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Posted On: 2017-09-28 11:20 AM
My Turn: Let's set the record straight about how Arizona charter schools spend public money (hint: They are subject to heavy oversight).
I'm president of the Arizona State Board for Charter Schools. I'm also a proud mom. Between my two children — one of whom attends a charter school and the other a district school — I've seen up-close the best of Arizona's public school system.
So, I was disappointed to read that a loosely organized "institute" of former elected officials and politicians released a report not on how to help all schools improve but, rather, singling out charter schools for unfounded criticism.
The report is riddled with errors and inconsistencies, and drips with sarcasm. It reads more like a campaign hit-piece than a scholarly analysis.
The truth: We report finances publicly
As the leader of the organization charged with overseeing the vast number of charter schools in Arizona, allow me to set the record straight:
Charter schools are subject to independent, annual audits that must be submitted to the charter authorizer (the Arizona State Board for Charter Schools, in most cases).
Charter schools must report all financial transactions in accordance with guidelines established by the Arizona Auditor General and Arizona Department of Education.
In nearly every instance, so-called "related party" transactions must be fully disclosed and authorized by the charter school's governing board.
These boards are subject to state Open Meeting Law requirements — meaning these decisions occur in full view of the public.
The transparency of charter-school financial transactions is what enabled the institute to find, view and critique them in the first place.
If there are charter schools breaking the law, the Arizona State Board for Charter Schools is committed to uncovering that abuse.
Charters face steeper consequences
In many ways, charter schools face more dire consequences for financial non-compliance than district schools. For example: A charter school can be penalized 10 percent of its state funding. Or its charter may be revoked altogether, meaning the school must close its doors.
Over the last decade, the Auditor General's Office made findings against 17 Arizona school districts for theft and misuse of public dollars. In the last year alone, more than 15 districts either failed to submit financial audits or were found out of compliance.
When was the last time a district school faced closure for this reason?
EDITORIAL: Charter schools can abuse public money - and it's all legal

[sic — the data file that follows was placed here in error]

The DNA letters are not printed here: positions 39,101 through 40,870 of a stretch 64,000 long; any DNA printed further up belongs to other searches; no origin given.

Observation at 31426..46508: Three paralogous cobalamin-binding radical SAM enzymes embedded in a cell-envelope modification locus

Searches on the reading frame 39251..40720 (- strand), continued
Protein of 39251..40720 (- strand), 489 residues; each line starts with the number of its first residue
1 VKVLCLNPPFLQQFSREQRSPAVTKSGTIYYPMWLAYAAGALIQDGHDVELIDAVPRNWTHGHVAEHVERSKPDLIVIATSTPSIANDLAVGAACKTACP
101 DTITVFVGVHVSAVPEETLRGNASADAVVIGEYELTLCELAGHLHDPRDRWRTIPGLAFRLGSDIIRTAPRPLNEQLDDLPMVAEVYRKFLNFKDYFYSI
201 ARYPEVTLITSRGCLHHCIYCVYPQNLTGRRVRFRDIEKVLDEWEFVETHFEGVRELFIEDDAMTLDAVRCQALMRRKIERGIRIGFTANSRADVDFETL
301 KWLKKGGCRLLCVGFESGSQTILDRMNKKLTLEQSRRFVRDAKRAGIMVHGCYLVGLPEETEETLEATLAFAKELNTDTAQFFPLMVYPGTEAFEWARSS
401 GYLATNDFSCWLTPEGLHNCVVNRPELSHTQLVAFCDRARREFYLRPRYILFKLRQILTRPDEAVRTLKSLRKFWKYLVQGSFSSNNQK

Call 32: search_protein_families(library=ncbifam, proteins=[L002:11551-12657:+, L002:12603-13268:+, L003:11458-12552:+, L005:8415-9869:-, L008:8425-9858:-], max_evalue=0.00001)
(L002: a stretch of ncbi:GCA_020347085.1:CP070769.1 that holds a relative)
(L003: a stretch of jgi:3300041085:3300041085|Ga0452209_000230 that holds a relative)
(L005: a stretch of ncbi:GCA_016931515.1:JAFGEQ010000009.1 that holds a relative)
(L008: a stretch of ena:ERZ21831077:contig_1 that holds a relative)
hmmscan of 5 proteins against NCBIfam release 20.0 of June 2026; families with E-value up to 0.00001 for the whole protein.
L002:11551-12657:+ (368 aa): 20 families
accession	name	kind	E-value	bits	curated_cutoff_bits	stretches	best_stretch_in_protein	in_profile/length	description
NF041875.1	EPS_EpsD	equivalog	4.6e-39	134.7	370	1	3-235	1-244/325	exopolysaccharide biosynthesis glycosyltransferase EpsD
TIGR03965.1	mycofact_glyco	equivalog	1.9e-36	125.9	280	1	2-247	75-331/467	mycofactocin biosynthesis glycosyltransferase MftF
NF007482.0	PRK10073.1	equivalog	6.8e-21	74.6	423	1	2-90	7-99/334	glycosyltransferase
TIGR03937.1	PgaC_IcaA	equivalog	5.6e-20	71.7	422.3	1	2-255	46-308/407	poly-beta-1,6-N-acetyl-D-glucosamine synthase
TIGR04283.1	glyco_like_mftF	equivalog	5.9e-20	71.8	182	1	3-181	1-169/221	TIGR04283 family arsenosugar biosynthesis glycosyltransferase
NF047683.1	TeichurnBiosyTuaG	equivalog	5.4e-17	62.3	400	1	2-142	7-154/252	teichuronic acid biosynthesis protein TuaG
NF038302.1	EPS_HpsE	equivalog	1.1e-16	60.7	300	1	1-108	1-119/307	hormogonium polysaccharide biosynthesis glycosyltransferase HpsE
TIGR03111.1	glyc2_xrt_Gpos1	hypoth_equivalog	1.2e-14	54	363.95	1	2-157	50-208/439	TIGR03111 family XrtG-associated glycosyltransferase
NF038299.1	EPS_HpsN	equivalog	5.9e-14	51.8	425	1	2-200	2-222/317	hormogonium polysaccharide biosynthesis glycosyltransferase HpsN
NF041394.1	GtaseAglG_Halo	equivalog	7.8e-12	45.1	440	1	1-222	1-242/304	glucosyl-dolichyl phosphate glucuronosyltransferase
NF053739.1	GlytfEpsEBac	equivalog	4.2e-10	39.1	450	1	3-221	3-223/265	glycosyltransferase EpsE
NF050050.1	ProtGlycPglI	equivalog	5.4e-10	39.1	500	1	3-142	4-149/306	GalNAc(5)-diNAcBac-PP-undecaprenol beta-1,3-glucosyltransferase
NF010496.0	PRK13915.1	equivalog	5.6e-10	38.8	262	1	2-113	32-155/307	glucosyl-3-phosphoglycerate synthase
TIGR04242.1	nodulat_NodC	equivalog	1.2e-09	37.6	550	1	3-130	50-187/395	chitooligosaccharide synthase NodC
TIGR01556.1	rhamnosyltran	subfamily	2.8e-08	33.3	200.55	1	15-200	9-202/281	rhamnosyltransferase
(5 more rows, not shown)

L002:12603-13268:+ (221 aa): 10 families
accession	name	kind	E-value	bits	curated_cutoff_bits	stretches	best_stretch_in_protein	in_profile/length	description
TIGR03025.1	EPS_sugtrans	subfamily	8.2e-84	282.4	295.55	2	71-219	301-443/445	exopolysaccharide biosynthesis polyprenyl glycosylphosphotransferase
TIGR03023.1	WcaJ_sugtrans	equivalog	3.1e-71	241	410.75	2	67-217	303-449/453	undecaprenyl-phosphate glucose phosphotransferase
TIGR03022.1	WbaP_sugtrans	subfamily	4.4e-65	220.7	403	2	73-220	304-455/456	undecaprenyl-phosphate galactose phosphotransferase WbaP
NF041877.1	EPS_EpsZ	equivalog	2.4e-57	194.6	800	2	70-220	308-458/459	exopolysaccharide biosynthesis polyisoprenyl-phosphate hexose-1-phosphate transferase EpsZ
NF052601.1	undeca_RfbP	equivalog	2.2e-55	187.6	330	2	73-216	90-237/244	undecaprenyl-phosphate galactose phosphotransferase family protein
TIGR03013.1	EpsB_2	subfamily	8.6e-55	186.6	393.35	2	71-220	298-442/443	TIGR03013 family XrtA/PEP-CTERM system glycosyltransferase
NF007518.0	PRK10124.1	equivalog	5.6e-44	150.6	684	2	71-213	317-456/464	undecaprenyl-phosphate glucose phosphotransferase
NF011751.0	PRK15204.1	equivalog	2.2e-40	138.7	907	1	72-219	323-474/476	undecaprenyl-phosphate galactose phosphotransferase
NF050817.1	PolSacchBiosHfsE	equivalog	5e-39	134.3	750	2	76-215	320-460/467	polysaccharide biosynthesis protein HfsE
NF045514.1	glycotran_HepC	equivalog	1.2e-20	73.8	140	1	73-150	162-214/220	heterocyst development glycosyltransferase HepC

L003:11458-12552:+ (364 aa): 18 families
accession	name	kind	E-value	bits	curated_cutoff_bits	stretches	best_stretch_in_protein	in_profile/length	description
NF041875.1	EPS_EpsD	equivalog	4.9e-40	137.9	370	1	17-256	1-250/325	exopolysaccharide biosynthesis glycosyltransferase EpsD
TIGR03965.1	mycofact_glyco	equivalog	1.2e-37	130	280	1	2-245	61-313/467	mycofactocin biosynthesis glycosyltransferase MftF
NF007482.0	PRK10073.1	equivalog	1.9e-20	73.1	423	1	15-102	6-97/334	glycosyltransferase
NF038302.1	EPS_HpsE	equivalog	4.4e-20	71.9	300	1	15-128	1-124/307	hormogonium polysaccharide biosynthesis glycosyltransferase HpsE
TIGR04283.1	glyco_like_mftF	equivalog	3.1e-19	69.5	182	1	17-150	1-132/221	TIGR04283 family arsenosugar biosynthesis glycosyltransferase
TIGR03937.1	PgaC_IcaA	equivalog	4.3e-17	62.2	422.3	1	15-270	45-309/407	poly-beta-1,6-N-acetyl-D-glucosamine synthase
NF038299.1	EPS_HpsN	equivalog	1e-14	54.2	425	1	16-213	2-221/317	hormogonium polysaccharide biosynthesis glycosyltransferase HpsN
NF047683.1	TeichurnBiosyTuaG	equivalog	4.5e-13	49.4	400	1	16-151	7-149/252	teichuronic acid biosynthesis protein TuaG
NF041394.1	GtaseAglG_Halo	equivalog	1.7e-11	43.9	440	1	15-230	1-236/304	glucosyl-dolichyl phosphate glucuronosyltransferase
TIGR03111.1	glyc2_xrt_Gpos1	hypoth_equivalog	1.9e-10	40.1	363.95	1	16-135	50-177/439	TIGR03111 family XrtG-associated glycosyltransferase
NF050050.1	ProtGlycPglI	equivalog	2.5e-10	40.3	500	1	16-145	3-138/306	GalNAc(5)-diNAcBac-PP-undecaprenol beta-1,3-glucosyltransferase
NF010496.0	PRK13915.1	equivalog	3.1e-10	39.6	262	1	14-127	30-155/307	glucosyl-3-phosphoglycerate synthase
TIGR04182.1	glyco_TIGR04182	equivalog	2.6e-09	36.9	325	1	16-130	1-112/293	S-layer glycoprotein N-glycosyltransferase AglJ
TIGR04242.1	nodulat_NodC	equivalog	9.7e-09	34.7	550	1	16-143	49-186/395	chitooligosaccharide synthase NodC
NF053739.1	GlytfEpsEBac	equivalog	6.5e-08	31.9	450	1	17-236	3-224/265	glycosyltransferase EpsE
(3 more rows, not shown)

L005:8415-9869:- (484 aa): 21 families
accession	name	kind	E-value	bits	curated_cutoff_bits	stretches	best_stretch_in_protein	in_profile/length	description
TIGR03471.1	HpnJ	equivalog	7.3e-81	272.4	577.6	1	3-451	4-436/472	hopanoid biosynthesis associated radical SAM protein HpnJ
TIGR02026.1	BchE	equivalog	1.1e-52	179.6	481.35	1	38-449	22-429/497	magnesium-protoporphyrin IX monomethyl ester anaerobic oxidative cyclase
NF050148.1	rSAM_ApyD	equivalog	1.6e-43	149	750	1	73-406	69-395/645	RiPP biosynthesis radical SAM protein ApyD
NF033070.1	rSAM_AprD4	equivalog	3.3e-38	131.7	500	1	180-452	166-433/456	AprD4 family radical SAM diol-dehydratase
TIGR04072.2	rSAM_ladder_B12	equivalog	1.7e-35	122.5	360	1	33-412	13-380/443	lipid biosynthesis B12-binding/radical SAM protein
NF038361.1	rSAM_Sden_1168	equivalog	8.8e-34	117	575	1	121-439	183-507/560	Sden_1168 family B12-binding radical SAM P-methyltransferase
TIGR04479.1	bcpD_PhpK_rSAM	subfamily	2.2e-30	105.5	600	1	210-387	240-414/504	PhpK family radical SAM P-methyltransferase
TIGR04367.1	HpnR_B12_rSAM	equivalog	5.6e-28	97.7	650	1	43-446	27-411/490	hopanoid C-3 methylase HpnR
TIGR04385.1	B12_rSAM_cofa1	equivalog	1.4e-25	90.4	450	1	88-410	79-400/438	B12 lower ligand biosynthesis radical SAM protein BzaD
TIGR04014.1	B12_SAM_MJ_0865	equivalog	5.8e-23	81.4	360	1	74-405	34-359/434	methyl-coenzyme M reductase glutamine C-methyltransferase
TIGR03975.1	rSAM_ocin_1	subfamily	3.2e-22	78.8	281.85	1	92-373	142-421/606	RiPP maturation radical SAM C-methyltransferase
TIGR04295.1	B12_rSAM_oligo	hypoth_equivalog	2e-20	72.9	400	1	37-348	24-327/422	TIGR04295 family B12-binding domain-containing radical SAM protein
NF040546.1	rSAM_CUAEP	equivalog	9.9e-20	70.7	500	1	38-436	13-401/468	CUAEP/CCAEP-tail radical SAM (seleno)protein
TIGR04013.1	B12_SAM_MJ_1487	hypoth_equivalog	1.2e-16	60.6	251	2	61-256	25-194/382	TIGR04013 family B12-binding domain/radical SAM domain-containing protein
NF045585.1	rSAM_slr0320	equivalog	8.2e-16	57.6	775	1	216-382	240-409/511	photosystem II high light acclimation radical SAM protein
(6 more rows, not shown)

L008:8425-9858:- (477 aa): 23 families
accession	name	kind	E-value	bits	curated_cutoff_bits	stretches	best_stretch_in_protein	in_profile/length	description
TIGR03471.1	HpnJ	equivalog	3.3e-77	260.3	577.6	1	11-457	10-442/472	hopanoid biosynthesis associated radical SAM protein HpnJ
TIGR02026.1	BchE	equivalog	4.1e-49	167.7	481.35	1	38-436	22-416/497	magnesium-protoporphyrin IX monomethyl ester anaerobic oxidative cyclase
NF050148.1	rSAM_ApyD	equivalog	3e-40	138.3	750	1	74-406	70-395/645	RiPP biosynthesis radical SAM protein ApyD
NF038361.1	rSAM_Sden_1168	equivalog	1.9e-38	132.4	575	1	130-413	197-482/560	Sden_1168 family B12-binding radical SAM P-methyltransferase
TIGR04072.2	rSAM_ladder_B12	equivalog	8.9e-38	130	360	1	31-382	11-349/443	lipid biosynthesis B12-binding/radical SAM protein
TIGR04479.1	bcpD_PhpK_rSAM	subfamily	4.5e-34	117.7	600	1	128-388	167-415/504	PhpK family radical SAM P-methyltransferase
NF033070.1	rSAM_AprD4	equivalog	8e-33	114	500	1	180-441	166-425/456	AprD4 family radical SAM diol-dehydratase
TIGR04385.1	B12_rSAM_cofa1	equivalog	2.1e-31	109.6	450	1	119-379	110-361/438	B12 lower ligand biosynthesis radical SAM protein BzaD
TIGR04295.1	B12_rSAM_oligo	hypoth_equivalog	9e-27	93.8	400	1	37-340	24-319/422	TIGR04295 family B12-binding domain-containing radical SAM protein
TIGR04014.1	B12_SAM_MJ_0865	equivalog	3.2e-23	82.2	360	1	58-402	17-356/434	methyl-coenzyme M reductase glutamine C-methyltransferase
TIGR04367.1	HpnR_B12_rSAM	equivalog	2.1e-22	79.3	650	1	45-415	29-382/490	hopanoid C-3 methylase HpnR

These instances are not pointed out to shame school districts. Rather, it is to demonstrate financial mismanagement on the part of a small number of operators is not unique to either the district or charter system.
Think-tank reports and screaming newspaper headlines that claim widespread abuse are simply misleading.
The institute's misleading report and media coverage that followed have distracted from real efforts to improve K-12 education in Arizona. Likewise, it is counterproductive when ideologues and politicians seek political gain by pitting charter and district schools against each other.
We want to hold schools accountable
The truth is, our education system is made stronger when Arizona parents have a full menu of school options to select among. Consider this:
AzMERIT scores are up across almost every grade level among Arizona district and charter schools. Considered as a group, Arizona's 185,000 charter-school students have test scores competitive with the top-performing states in the country.
MORE: Search for your school's 2016-17 AzMERIT scores
From a regulatory standpoint, the Arizona State Board for Charter Schools is focused on making sure our schools meet their obligations to students and families. Failing charter schools don't last long.
A new state law, approved earlier this year, will bring a new level of financial transparency to districts and multisite charter schools. Once implemented, this will enable parents to see more clearly how individual schools are allocating taxpayer dollars for teacher pay, student services, administrative functions and other needs.
We at the Arizona State Board for Charter Schools are committed to continuing what we do on a daily basis — holding charter schools accountable, creating educational opportunity for students and taking action against those schools not making the grade.
We welcome thoughtful, well-intentioned suggestions to improve our accountability measures, and we look forward to being an active participant in the mission we all share: to ensure every Arizona student has access to a quality education.
Kathy Senseman is president of the Arizona State Board for Charter Schools. Email her at firstname.lastname@example.org; on Twitter, @ksenseman.